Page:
Observations and Implications
The T-Nb2O5 films undergo a significant electrical change at an early stage of Li insertion into the initially insulating films. This is a dramatic shift — the resistivity of the material decreases by a factor of 100 billion. The research team further demonstrate tunable and low voltage operation of thin film devices by altering the chemical composition of the ‘gate’ electrode, a component that controls the flow of ions in a device, further extending the potential applications.
The Max Planck Institute of Microstructure Physics group realized the growth of the single-crystalline T-Nb2O5 thin films, and showed how Li-ion intercalation can dramatically increase their electrical conductivity. Together with the University of Cambridge group multiple previously unknown transitions in the material’s structure were discovered as the concentration of lithium ions was changed. These transitions change the electronic properties of the material, allowing it to switch from being an insulator to a metal, meaning that it goes from blocking electric current to conducting it. Researchers from the University of Pennsylvania rationalized the multiple phase transitions they observed, as well as, how these phases might be related to the concentration of lithium ions and their arrangement within the crystal structure.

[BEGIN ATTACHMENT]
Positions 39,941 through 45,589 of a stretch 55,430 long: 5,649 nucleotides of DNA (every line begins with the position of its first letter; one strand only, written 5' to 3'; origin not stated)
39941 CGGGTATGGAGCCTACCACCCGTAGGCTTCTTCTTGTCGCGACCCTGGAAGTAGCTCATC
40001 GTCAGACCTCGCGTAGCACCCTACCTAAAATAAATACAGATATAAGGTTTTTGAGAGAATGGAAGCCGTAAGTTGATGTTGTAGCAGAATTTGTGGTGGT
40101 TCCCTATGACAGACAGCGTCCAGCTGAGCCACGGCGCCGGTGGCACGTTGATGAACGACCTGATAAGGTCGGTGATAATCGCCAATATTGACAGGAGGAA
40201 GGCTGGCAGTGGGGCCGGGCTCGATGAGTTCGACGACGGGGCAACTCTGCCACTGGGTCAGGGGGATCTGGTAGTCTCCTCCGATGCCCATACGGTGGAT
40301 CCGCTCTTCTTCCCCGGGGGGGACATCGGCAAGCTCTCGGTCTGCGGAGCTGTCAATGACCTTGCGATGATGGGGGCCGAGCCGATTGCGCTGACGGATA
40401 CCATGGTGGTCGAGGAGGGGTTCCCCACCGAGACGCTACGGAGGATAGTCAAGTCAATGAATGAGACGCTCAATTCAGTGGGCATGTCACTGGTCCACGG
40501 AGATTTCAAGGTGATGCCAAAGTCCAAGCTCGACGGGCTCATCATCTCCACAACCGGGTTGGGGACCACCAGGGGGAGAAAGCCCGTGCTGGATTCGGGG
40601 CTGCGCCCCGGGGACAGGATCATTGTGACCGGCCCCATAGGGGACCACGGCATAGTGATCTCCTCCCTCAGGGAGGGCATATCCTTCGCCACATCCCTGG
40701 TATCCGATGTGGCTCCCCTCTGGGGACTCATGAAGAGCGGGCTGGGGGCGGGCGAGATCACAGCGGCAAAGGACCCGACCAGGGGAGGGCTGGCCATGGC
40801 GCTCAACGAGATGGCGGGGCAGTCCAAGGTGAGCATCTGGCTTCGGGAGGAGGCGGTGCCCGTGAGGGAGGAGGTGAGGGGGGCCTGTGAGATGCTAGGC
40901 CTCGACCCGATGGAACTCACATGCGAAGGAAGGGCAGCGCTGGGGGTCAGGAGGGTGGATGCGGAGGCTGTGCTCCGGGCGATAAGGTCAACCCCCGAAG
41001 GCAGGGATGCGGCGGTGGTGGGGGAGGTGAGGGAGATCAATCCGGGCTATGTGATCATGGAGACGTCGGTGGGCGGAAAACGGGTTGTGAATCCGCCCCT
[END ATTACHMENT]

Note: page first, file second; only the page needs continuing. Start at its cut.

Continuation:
Collaboration and Future Prospects
The success of this research was contingent on the collaborative effort of the three international groups, each contributing their unique expertise: thin films from the Max Planck Institute of Microstructure Physics, batteries from the University of Cambridge, and theoretical insights from the University of Pennsylvania.
“In tapping into the potential of T-Nb2O5 to undergo colossal insulator–metal transitions, we have unlocked an exciting avenue for exploration for next-generation electronics and energy storage solutions,” says first author Hyeon Han of the Max Planck Institute of Microstructure Physics.